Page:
Health Dept Finds Only 4 of 40 Massachusetts Compounding Pharmacies Pass Safety Inspections

When the fungal meningitis outbreak occurred as a result of contamination in a compounding pharmacy, the fallout left health officials scrambling to exert more power over these organizations.  In the wake of this outbreak, the pressure has been on compounding pharmacies to live up to the same standards that pharmacies currently need to meet in order to do business.  Massachusetts Department of Public Health has begun a series of surprise health inspections and the results are out.  Only 4 of the 40 compounding pharmacies inspected passed their inspections.  Could that place patients at severe risk of illness if they're using medications from these compounding pharmacies?

The Danger for Injury to Consumers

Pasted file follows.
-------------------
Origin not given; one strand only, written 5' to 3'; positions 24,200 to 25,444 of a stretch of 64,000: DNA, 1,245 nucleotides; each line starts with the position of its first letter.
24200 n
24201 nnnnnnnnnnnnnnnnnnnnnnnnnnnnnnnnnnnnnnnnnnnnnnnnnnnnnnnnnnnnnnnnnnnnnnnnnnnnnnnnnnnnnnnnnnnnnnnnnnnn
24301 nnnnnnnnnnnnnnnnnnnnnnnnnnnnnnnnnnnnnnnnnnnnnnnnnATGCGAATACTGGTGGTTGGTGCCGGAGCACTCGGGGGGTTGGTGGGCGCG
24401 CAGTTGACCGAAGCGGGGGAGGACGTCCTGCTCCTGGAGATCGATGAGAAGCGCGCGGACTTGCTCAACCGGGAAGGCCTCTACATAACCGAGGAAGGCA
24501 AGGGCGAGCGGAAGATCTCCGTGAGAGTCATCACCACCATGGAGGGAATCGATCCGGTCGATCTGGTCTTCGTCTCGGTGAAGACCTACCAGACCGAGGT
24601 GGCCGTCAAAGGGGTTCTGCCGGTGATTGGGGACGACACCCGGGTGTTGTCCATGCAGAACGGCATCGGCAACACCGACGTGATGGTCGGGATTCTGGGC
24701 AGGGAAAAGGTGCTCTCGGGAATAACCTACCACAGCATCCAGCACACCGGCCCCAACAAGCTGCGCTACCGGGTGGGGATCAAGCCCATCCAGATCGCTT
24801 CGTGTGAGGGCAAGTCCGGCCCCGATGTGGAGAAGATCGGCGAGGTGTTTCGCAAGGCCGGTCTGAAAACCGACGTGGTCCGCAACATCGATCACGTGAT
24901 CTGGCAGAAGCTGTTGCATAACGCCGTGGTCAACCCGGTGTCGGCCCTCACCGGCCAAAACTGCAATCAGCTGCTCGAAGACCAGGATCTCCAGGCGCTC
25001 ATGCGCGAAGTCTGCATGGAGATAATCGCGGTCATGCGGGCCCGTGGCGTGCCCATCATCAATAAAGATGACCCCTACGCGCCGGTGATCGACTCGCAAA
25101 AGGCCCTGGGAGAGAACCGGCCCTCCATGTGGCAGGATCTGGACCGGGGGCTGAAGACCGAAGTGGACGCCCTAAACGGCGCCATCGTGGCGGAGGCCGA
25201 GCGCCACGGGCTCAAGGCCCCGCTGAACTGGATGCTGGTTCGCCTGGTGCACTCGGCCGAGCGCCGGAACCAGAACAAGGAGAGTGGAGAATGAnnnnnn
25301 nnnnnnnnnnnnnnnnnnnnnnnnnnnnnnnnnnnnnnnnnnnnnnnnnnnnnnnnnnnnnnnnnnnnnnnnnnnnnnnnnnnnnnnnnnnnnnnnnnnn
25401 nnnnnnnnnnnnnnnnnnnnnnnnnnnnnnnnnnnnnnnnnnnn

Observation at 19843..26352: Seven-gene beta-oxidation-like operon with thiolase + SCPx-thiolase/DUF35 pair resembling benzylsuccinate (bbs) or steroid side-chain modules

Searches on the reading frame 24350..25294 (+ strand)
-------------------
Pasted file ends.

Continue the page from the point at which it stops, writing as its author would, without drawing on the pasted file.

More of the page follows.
After the fungal meningitis crisis sickened over 700 people and killed approximately 45 people, increased attention was focused upon whether or not these compounding facilities were following the rules of sterile facilities.  This recent report by the Massachusetts Department of Health confirms suspicions- that after years of not being forced to conform to recognized safety guidelines, these compounding facilities largely aren't.  Should these facilities produce medications in unsterile environments, a number of injuries could happen, including:

  • bacteria infections
  • exotic diseases
  • mass sickness
  • loss of limbs
  • swelling in the brain
  • stroke, heart attack
  • paralysis
  • death
Depending upon the compounding pharmacies' conditions, consumers could face exotic infections and diseases which could cause them to lose limbs, suffer swelling in the brain, and even die.  Sterile conditions are extremely important when it comes to manufacturing drugs and should be enforced at all times. 

If you buy your medications from a compounding pharmacy and have fallen ill, you should seek immediate medical help.  You should also call a skilled personal injury attorney to help you gain the compensation you need.